Posts tagged SlideShare
Inbound marketing is serious business and like any form of marketing things must be done right. I hope the information shared today can help you begin creating an effective inbound marketing campaign. Below we have two Slidehares and an infographic for you. The first Slideshare is by Marketo with tips on creating a better inbound [...]
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The search marketing industry was buzzing last week after Google announced plans to begin encrypting all logged-in searches from Google.com. The buzz was strong on our sister site, Sphinn, where that topic was by far the most discussed of all last week. Our “Discussion of the Week”…
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Everyone’s primary goal in search optimization is to get their own site’s content to rank first (or as close as possible to first) for specific keywords. If, however, you are having a bit of trouble doing that, it doesn’t hurt to help content…
View full post on Search Engine Watch – Latest
Slideshare made an announcement this morning that is sure to thrill open Web standards advocates and iOS gadget lovers alike. The document and presentation-sharing site has done away with Flash completely and now uses HTML5 for its file embeds.
Not only will millions of SlideShare uploads embedded across the Web now render effortlessly on iPhones and iPads, but the company also launched a new mobile site that renders nicely on smartphones and tablets as well. The upgrade should also make the site and its embeds load faster, since they don’t rely on clunky Flash plugins and content to render.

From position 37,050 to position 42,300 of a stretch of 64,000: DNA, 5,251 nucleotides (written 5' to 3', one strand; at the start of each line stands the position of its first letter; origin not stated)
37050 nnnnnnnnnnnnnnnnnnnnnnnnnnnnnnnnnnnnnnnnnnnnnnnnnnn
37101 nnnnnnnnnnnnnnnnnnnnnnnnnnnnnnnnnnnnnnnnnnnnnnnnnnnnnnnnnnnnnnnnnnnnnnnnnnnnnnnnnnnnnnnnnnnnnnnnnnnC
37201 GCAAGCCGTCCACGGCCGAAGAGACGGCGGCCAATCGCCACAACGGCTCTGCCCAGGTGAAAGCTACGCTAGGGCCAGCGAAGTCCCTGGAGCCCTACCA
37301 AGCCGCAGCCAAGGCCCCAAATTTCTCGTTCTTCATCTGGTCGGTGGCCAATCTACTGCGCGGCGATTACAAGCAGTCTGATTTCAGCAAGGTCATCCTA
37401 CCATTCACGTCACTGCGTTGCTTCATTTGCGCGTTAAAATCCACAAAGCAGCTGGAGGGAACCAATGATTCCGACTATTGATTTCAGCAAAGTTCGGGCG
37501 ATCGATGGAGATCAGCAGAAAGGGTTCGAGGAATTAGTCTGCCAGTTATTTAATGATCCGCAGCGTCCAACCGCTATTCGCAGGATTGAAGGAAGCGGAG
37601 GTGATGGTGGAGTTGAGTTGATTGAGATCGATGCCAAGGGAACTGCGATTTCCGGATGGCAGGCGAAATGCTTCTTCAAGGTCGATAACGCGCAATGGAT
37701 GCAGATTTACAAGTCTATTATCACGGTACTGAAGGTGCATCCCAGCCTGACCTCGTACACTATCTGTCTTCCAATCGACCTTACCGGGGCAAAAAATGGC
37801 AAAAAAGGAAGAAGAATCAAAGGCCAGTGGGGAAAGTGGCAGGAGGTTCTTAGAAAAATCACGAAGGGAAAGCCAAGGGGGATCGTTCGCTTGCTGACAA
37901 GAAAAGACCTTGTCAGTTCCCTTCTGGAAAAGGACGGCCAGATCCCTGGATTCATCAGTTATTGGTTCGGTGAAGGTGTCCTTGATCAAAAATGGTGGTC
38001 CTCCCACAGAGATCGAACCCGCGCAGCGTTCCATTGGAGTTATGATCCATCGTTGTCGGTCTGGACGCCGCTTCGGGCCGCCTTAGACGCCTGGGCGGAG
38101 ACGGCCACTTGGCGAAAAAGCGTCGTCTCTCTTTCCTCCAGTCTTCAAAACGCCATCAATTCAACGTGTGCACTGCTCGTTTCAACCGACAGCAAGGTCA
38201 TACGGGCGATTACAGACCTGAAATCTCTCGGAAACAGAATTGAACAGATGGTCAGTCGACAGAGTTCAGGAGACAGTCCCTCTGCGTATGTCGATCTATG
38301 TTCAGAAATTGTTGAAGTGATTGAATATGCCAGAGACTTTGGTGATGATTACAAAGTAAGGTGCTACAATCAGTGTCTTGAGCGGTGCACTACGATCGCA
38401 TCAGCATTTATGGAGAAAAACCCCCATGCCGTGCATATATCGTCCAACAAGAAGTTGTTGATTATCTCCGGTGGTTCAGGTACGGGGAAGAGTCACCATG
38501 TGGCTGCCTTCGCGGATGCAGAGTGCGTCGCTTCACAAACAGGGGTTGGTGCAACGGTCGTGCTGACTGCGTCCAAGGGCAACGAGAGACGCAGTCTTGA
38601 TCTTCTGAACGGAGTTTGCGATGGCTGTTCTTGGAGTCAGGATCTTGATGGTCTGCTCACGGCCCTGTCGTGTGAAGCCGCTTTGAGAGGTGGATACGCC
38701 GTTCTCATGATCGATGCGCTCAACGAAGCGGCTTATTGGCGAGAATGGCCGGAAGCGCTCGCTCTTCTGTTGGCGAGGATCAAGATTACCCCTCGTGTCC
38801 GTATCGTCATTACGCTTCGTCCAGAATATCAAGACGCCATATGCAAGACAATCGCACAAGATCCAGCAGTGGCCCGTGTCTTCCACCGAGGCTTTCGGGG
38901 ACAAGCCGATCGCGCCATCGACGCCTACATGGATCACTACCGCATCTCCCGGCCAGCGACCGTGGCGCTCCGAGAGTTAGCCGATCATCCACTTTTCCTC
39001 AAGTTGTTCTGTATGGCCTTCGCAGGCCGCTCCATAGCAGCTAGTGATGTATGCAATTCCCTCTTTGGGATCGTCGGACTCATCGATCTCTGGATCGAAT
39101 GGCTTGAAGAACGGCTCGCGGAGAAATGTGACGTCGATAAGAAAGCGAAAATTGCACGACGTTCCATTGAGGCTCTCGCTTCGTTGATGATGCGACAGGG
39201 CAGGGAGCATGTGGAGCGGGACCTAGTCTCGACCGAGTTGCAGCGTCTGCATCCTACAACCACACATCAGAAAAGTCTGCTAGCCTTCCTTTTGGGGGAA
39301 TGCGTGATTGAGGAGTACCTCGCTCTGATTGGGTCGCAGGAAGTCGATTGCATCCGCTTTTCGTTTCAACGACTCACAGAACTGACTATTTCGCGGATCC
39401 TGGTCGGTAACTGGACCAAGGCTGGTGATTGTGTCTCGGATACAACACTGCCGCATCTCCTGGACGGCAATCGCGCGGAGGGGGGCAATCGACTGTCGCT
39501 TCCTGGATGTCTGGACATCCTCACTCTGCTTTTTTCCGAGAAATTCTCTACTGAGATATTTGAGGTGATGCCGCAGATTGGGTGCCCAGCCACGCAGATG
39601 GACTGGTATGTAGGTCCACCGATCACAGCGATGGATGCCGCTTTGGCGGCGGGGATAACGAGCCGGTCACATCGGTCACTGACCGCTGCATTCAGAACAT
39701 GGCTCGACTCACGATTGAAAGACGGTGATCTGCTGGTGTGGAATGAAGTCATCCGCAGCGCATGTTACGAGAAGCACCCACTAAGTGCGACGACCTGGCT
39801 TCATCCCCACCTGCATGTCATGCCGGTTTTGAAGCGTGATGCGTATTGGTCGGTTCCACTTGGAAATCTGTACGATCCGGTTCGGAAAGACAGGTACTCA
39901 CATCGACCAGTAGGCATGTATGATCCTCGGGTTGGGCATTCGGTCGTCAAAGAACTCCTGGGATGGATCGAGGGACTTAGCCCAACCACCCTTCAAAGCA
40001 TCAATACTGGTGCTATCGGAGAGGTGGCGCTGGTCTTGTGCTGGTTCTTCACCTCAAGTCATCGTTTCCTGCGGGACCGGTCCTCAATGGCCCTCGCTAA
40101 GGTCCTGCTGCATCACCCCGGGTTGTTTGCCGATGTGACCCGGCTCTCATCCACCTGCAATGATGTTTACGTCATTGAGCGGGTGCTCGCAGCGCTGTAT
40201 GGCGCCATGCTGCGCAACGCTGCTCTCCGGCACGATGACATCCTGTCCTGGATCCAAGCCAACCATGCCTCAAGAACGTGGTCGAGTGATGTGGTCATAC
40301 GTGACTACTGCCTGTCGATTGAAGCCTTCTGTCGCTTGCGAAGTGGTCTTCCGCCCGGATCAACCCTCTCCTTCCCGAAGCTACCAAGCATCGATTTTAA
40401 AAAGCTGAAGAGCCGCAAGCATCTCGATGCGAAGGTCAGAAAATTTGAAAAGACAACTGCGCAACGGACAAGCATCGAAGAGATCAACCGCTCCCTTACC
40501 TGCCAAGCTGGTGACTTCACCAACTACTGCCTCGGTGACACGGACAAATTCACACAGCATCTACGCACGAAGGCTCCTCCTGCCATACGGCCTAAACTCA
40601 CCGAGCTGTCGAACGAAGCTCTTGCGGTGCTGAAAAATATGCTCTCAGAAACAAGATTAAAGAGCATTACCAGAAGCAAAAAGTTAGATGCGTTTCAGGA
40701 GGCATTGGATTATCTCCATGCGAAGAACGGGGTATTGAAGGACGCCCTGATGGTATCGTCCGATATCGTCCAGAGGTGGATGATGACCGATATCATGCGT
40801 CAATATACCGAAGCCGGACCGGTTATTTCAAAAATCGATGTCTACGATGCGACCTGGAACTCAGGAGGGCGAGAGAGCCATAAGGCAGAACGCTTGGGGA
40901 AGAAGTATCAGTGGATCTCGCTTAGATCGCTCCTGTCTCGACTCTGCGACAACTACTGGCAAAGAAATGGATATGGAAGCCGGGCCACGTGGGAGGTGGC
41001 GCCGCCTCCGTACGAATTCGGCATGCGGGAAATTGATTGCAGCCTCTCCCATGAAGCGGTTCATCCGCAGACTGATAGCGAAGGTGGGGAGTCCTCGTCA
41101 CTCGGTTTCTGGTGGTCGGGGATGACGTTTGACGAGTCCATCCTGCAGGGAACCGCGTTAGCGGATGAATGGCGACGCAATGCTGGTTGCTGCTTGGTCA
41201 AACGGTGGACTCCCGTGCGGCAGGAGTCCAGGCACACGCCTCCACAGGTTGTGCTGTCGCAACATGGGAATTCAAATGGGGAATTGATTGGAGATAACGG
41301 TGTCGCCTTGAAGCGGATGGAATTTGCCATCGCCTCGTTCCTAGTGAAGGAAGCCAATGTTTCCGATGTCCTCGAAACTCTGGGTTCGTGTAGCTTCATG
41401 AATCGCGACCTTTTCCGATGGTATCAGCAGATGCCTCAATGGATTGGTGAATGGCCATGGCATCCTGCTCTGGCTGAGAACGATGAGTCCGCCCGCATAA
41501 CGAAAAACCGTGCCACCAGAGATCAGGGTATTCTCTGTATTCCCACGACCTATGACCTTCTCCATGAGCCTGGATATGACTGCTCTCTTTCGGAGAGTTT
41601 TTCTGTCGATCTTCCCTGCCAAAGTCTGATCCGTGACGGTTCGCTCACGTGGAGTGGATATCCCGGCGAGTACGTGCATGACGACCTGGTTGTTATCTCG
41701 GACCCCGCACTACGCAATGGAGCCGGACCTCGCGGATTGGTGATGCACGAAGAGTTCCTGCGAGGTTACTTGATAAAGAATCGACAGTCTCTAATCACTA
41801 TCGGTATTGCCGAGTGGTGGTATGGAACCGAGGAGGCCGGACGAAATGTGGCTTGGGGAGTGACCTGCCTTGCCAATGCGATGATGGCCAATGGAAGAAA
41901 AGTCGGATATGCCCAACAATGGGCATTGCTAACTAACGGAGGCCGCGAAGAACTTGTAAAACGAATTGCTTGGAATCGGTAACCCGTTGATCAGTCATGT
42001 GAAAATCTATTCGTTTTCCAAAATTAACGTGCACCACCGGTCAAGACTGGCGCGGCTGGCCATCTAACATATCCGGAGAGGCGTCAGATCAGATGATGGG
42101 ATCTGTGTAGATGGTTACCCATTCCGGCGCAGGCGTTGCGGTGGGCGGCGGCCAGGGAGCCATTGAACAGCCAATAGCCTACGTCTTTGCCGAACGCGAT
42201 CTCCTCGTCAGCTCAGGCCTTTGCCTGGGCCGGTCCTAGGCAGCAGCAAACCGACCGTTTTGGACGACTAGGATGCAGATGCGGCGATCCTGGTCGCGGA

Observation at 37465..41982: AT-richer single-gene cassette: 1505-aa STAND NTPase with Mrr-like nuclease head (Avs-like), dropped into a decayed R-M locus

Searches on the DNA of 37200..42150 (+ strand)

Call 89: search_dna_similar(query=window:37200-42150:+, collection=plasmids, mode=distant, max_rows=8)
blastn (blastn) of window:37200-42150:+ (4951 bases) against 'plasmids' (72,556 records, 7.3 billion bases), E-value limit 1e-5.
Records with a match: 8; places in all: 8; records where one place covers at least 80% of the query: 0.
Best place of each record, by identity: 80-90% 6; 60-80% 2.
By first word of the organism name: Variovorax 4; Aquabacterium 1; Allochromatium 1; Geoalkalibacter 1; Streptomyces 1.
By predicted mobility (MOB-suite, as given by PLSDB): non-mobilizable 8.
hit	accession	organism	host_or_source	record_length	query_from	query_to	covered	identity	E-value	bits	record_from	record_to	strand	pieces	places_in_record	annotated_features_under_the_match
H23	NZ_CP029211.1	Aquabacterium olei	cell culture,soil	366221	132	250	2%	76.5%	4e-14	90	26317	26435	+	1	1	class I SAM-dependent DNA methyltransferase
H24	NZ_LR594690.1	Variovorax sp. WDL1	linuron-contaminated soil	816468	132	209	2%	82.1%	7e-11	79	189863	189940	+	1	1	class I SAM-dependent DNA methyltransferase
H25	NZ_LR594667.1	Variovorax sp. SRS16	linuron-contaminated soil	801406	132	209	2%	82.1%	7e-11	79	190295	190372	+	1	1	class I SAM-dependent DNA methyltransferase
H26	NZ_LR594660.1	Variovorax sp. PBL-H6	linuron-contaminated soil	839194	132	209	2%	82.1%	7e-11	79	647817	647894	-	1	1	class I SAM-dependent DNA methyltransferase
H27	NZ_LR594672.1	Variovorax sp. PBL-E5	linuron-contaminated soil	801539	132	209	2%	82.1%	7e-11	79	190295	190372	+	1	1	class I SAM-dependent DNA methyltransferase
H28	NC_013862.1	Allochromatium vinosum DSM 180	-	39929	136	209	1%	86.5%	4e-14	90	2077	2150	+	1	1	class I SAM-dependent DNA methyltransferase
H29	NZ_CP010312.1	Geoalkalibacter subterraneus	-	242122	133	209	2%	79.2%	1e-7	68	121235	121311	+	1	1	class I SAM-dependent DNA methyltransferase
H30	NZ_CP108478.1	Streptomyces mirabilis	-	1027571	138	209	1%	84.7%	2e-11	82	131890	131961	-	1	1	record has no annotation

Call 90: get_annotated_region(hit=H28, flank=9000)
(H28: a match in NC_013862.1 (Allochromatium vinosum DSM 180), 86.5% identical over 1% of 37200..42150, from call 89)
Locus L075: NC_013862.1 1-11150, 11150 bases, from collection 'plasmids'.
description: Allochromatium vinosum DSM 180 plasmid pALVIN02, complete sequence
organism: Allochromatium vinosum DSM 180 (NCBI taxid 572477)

With this move, SlideShare becomes the latest popular website to forgo proprietary app stores like Apple’s in favor of a cross-platform-friendly HTML5 Web app. We’ve seen Amazon do this with its Kindle Cloud Reader and in the newspaper world, the Financial Times has had some success with its own mobile Web app, which recently surpassed its old native iOS apps in users.
In the presentation-sharing space, SlideShare’s closest competitor is probably Scribd, which has its own native iOS app called Float rather than a mobile-friendly Web app. Their website renders on the iPad, but tapping on a presentation results in a prompt to download a PDF rather than displaying it natively in the browser.
The change has the added advantage of allowing SlideShare to sell premium subscriptions to its service without having to pay 30% of that revenue to Apple.
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The smart folks at Zurb have come up with yet another clever app, this time for testing presentations called Reel. Like their other tools, it is free, it is all Web-based, and it involves a quick way to collect up/down votes. Think of it as Prezi with “likes” added.
We wrote about them most recently about Verify, a way to test market design ideas. Reel does this for your PDFs and PowerPoint slides. You upload your presentation (no registration is needed); it then takes a few minutes to parse it and returns a URL that you distribute to your work team or clients. They can vote up or down each slide and you get a report of whether your deck is a dog or dominates. Given the sad state of many presentations, this might have some promise to keep those 58-bullet point slides off the screen forever.
As a professional speaker, I like to test market my presentations with a few trusted colleagues before I take my show out on the road. In the past, that meant using email attachments, which was cumbersome. You can see an example of one of my talks here:
I also have been a big fan of presentation services Prezi and Slideshare.net. They are good for making public copies of your presentations available to your audience and as a reference to your speaking gigs. (As an example, Edelman PR has created an entire network of presentations on Slideshare, announced today.) And while you can’t “like” individual slides, with these two services you can share entire presentations with your Facebook, Google Plus, LinkedIn, Twitter and Facebook friends, as well as embed the URL of your presentations to play inside your Web pages. (Each one has somewhat different feature sets.) Reel has some promise if you really want feedback before you go out in front of an audience.
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